Facebook about to launch email service

Summary:Today (Monday), Facebook is expected to use the Web 2.0 Summit in San Francisco to announce something new in the apps area.

Today (Monday), Facebook is expected to use the Web 2.0 Summit in San Francisco to announce something new in the apps area. An unconfirmed report by TechCrunch's Jason Kincaid says it's a Facebook email service, developed under the code-name Project Titan.

It's also expected that Facebook email will work with Microsoft's web-based version of Office, which is available to Facebook users at Docs.com. Microsoft has already added this functionality to its own Live Hotmail online service. Users can read, edit and share Microsoft Office documents without owning a PC or Mac version of the application.

Facebook currently has a simple mail-like internal messaging service but it does not allow users to exchange emails with standard internet addresses, or to send attachments.

Facebook could become a major email service, because it has more than 500 million active users. They won't all use Facebook mail, if it becomes available, and almost all of them will already have at least one email address. However, the service could come to compete with Hotmail (almost 400m users), Yahoo (300m) and Google's Gmail (approaching 200m).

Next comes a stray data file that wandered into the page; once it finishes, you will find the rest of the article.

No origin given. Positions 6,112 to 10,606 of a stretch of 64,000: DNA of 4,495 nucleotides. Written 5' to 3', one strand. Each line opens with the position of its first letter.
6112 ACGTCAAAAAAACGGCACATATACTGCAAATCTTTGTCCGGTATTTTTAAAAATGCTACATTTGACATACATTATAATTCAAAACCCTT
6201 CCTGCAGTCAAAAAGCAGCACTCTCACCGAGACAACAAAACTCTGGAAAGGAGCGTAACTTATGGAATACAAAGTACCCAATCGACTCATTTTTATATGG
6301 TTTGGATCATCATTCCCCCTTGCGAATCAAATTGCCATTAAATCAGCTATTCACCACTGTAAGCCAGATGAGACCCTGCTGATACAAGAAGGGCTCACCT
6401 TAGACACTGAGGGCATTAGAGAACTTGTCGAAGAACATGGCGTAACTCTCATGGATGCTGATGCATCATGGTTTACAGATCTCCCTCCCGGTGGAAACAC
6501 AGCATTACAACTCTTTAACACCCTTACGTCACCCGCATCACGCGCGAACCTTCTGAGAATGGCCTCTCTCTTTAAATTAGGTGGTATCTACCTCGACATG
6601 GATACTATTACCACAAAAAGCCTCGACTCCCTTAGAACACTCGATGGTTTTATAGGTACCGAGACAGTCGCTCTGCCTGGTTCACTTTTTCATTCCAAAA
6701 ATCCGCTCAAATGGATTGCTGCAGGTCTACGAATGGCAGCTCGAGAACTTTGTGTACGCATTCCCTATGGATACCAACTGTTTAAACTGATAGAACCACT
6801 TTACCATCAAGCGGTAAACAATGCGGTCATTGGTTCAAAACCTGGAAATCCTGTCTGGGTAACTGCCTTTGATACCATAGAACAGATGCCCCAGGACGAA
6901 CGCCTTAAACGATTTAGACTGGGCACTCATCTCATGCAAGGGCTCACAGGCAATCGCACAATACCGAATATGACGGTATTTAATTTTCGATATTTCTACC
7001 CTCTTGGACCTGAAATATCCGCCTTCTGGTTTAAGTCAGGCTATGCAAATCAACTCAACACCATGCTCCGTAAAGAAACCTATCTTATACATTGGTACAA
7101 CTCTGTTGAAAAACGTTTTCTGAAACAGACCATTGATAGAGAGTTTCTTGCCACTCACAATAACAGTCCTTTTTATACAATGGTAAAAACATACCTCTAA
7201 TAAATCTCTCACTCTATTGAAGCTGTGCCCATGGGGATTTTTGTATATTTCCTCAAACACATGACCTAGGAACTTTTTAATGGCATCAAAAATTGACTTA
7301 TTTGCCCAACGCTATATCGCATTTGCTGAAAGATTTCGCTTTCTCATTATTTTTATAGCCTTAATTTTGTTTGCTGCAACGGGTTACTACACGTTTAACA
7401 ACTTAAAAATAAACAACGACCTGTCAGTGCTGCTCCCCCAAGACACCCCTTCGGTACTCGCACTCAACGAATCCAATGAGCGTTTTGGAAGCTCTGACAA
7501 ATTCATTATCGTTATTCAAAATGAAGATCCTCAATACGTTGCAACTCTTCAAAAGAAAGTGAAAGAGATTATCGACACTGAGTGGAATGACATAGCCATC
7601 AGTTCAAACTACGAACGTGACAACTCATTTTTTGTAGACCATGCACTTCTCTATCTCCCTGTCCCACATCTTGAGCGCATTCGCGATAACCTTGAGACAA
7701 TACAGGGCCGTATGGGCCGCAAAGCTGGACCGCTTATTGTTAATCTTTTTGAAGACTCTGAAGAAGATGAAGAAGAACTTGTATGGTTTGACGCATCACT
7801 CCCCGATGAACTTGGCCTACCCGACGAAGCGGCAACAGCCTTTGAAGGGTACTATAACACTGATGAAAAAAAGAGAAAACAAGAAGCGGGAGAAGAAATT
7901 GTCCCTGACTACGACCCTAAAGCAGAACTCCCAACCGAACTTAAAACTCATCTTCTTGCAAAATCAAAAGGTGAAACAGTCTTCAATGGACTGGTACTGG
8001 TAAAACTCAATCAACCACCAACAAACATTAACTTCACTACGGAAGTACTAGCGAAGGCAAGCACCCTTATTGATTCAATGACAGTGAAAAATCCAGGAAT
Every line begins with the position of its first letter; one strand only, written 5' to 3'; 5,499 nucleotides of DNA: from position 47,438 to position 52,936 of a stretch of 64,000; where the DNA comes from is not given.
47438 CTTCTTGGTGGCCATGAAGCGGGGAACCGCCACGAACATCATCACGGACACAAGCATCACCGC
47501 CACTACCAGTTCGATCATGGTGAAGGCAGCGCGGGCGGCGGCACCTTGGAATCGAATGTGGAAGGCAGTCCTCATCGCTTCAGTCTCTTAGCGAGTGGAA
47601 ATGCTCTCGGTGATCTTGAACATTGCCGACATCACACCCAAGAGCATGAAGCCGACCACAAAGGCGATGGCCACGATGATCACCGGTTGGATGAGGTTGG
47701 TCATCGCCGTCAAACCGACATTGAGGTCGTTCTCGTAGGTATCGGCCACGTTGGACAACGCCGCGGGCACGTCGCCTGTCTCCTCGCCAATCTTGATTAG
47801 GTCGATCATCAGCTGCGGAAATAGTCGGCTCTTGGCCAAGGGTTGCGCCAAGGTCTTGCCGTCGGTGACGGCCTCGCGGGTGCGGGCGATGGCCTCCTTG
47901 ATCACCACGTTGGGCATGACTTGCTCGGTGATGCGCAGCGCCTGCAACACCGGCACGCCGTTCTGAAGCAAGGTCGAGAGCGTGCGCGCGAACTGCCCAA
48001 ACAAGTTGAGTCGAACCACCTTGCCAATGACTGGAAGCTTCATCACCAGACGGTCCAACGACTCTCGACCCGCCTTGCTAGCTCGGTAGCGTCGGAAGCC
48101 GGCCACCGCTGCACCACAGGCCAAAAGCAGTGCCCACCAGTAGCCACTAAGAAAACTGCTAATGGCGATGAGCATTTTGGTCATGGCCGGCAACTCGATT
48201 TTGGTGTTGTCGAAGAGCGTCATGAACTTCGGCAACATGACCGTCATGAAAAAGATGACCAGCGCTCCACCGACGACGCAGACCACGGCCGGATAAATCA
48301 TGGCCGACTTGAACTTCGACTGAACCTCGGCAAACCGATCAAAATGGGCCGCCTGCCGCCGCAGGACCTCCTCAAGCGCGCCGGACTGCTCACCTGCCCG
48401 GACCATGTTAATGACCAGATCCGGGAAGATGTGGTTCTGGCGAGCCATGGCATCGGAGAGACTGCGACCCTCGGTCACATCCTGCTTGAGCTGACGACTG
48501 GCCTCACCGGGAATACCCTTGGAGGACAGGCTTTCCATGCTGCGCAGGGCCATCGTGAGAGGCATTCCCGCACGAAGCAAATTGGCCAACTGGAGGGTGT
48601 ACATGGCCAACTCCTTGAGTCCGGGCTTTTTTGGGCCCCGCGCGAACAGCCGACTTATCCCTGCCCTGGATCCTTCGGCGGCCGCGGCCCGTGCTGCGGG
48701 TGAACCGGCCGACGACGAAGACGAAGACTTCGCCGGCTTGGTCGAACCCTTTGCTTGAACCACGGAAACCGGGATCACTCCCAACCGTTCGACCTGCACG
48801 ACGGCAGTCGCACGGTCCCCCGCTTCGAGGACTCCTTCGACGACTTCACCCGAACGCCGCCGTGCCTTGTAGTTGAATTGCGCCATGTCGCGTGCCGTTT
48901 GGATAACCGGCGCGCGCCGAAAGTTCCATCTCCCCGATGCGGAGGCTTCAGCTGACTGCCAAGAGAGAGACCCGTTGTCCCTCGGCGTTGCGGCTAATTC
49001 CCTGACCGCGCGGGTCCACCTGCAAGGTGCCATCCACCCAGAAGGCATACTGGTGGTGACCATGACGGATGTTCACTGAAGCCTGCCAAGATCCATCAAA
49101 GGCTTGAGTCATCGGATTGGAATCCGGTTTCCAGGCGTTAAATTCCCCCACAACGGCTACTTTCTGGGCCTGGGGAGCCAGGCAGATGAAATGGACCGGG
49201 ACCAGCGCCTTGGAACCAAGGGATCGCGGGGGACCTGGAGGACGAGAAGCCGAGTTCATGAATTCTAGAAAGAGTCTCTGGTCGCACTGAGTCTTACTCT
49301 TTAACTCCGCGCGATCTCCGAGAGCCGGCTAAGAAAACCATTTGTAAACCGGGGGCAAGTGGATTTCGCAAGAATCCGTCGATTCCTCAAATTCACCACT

Facebook's messaging service has the advantage that users are clearly identified, and most of them use their real names. This contrasts with email, most of which is spam. It's not clear how Facebook could retain the advantages of social identification if it allows emails from outside Facebook.

The introduction of "Fmail" looks likely to intensify Facebook's war with Google, which has struggled to make an impact in social networking. Google has already made several attempts in the social networking area, with Orkut, Wave, Buzz, Google Profiles and others, without much success. It has also reportedly been working on another social network, called Google Me. When the Wall Street Journal asked Google boss Eric Schmidt whether the company was creating a Facebook rival, he said: “The world doesn’t need a copy of the same thing.” However, given Google's track record of trying to create knock-offs of other successful products, this doesn't mean much.

AOL (America Online) made a huge impact on the web when it opened the flood gates to AOL Mail. Facebook mail will undoubtedly make less of an impact, but it could last longer.

Topics: Tech Industry

About

Jack Schofield spent the 1970s editing photography magazines before becoming editor of an early UK computer magazine, Practical Computing. In 1983, he started writing a weekly computer column for the Guardian, and joined the staff to launch the newspaper's weekly computer supplement in 1985. This section launched the Guardian’s first webs... Full Bio

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